I fully admit that this may seem strange to many readers of this blog, but one of my favorite things to do after reading a historical novel is to read up about the facts of the history the novelist used. Similarly, if a novel I’m reading revolves around some particular subject–anthropology, math, whatever–I tend to look for a book (or at least a wikipedia page) on the topic to find out whatever I can about it. So it is a particular pleasure for me to be able to introduce these two matching books about graffiti culture. Adam Mansbach’s Rage is Back delves deeply into the world of hip hop and graffiti, starting in the late 80s and then flashing forward to the present. Meanwhile, Will Ellsworth-Jones’s Banksy: The Man Behind the Wall, ostensibly a biography of one of the most famous graffiti artists of all time, in fact offers a nonfictional guide to the exact same time period and culture, though it spans a much wider geographic range since Banksy himself grew up in Britain. In any case, if Mansbach’s book piques your interest in street art, Ellsworth-Jones’s should be the next one you pick up.
MANSBACH, Adam. Rage Is Back. 304p. Viking. Jan. 2013. Tr $25.95. ISBN 9780670026128.
Adult/High School–In 1987, at the height of hip-hop and graffiti culture’s popularity in New York City, Billy Rage and his Immortal Five graffiti crew go out and tag the town in celebration of the birth of his son Dondi. The crew gets caught and one member is killed by Anastacio Bracken, the toughest man on the NYPD Vandal Squad. In revenge, Rage goes on a tagging spree, leaving his message on buildings, subway cars, and zoo animals. He then goes underground, resurfacing after having spent 18 years in the jungle apprenticed to local shamans. During this time Bracken has worked his way up the political ladder and is now running for mayor. He hears of Rage’s return and is still determined to destroy him and what remains of the crew. Dondi convinces Rage to fight back using the tools he knows best. This book is a wild ride, immersing readers in old-school hip-hop mentality while providing education on graffiti styles and culture, flavored with copious drug use and a little magical realism. The story is told from Dondi’s point of view, making it accessible to teens. They will also be drawn in by observing Dondi’s tumultuous relationship with his parents and the other adults in his life, framed by the colorful exploration of the roots of graffiti and hip-hop culture.–Carla Riemer, Claremont Middle School, CA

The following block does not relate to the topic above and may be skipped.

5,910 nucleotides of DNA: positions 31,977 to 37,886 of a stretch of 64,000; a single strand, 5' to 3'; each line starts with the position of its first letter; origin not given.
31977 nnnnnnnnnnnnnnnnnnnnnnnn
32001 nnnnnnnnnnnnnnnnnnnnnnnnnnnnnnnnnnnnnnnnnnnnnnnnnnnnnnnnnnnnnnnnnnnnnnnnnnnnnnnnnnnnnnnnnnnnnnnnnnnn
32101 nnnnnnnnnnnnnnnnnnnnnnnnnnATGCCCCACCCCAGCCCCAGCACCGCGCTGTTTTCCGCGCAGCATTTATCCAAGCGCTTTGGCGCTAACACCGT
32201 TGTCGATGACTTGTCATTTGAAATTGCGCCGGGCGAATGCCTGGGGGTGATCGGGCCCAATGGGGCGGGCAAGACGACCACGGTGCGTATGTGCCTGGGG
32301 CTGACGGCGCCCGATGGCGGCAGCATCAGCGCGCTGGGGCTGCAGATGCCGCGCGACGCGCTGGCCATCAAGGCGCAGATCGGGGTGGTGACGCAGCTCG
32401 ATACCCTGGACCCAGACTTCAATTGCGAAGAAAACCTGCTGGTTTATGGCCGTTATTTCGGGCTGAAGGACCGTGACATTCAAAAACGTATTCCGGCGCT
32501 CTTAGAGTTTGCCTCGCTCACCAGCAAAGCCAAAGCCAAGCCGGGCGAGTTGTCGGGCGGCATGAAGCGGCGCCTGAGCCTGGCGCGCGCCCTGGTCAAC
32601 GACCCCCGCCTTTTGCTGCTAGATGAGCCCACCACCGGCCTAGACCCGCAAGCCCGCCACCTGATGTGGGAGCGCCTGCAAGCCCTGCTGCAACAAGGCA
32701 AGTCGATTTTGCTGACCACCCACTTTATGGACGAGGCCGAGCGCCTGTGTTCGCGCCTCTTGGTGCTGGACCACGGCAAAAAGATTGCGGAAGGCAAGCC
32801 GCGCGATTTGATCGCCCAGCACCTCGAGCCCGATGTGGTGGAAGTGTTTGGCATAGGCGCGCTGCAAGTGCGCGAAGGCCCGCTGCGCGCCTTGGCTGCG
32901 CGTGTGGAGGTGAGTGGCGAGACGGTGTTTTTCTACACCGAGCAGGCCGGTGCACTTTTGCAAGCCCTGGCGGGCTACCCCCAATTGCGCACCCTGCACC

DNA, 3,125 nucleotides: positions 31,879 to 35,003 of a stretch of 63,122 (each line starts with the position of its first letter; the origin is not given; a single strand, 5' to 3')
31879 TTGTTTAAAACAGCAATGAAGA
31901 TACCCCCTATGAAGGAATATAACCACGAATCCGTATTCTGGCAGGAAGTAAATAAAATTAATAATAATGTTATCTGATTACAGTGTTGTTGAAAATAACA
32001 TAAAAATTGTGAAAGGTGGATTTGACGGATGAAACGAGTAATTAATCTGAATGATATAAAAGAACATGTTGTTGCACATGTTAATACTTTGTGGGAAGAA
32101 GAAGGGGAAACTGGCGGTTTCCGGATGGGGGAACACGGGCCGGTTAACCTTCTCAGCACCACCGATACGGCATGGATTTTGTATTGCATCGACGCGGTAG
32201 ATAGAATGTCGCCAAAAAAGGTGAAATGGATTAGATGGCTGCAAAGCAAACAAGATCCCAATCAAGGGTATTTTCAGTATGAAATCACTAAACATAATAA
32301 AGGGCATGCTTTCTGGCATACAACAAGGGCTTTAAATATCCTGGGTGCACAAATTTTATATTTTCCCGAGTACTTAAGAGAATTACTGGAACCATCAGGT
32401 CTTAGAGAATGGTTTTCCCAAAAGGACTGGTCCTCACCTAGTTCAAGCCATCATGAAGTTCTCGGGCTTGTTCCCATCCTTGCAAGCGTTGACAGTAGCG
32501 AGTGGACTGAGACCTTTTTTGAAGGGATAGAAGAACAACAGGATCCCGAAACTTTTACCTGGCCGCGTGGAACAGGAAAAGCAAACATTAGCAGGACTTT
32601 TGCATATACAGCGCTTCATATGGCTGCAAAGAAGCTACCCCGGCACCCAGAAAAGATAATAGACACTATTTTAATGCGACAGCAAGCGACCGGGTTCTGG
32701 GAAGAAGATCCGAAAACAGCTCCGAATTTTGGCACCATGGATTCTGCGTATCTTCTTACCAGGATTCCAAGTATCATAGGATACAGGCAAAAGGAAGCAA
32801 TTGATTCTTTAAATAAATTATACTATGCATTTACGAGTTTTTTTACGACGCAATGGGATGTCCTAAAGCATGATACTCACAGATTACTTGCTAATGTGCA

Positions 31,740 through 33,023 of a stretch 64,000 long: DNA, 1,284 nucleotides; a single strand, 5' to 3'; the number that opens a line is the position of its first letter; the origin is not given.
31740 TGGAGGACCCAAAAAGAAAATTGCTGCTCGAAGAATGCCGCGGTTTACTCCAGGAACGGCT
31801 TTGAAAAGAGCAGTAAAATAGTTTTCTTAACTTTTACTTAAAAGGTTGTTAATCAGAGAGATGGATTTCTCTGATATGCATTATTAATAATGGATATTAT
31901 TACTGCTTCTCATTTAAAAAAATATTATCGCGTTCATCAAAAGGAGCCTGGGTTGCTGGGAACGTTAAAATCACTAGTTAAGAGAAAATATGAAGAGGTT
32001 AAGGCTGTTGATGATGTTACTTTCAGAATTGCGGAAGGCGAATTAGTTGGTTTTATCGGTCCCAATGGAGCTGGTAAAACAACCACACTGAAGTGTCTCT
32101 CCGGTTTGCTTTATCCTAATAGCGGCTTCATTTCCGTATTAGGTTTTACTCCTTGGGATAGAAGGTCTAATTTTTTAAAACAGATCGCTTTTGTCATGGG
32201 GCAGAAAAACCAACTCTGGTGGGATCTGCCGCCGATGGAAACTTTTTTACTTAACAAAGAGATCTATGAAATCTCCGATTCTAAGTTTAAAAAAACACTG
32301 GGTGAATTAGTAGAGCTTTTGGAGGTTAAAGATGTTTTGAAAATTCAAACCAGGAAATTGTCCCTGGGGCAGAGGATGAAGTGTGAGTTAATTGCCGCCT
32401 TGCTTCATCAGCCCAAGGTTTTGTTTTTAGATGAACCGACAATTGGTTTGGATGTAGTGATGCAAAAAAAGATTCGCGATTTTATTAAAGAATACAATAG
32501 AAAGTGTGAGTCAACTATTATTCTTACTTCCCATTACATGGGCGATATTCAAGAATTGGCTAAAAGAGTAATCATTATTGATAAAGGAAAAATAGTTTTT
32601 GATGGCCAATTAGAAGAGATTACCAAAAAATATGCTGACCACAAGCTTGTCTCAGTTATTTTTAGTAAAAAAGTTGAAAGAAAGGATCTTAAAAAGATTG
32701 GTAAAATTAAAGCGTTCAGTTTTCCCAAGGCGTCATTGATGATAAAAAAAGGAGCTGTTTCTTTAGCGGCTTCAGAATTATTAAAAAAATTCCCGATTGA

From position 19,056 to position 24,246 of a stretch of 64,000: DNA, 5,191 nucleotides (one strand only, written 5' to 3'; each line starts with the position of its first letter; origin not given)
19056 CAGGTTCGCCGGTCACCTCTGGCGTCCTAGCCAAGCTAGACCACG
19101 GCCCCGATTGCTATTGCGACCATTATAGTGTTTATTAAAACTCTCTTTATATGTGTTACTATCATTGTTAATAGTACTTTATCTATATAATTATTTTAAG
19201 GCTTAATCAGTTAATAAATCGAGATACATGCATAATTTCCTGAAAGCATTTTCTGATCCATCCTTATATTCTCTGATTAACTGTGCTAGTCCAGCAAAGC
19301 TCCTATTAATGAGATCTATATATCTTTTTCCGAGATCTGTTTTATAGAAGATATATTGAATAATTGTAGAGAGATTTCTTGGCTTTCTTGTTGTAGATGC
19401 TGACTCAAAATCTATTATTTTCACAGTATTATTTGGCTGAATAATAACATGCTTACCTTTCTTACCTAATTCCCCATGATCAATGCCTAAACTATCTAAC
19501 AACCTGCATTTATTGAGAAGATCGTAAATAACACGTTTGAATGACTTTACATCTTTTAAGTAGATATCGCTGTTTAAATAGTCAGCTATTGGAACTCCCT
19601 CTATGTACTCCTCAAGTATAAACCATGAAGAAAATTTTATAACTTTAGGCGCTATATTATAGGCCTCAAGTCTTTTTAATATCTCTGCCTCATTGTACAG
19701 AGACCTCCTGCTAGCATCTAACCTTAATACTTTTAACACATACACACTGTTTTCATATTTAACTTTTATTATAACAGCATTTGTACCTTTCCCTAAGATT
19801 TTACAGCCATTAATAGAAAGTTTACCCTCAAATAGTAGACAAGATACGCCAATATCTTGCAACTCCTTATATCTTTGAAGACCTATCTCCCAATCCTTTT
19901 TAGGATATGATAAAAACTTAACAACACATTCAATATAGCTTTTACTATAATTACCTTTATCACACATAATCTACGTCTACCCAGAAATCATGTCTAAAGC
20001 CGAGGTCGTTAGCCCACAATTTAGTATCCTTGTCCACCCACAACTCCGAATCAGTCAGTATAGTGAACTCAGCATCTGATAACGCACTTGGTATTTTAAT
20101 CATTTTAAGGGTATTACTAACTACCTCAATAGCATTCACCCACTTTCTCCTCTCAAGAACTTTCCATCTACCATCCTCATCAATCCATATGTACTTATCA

ELLSWORTH-JONES, Will. Bansky: The Man Behind the Wall . 336p. St. Martin’s. Feb. 2013. Tr $27.99. ISBN 9781250025739.
Adult/High School–For many, graffiti is urban blight: something to be eradicated quickly. For some, it’s art. For others, it’s a way of expressing themselves. For Banksy, it’s a living. Who is Banksy? He’s possibly one of the most famous “street artists” out there, but also one of that world’s biggest ciphers. In this completely unauthorized biography, Ellsworth-Jones focuses on the rise of street art in the world in general, in Bristol, England specifically, and Banksy’s role in that rise. Is his art really graffiti? His use of stencils suggests not, and several other graffiti icons have feuded with him over his work and style. He’s famously private, yet was nominated for an Oscar for the documentary Exit Through the Gift Shop, and did the artwork for a Blur album. The biggest question about his art is how he’s making money from it–how do you sell a building wall? What really is a “Banksy,” since authenticating that wall’s art could lead to legal problems? Given the ephemeral nature of street art, should Banksy’s work be preserved? If yes, what about that of other street artists? Or is it all vandalism of public property and should be destroyed? This book raises those questions and more as the Ellsworth-Jones explores her subject’s life and world. Casual readers will learn more about graffiti as an art form–perhaps appreciating what they see when they see it–while Banksy fans and artists in all genres will learn more about this enigmatic figure and his work. A comprehensive bibliography includes links to many websites about street art.–Laura Pearle, the Center for Fiction, New York City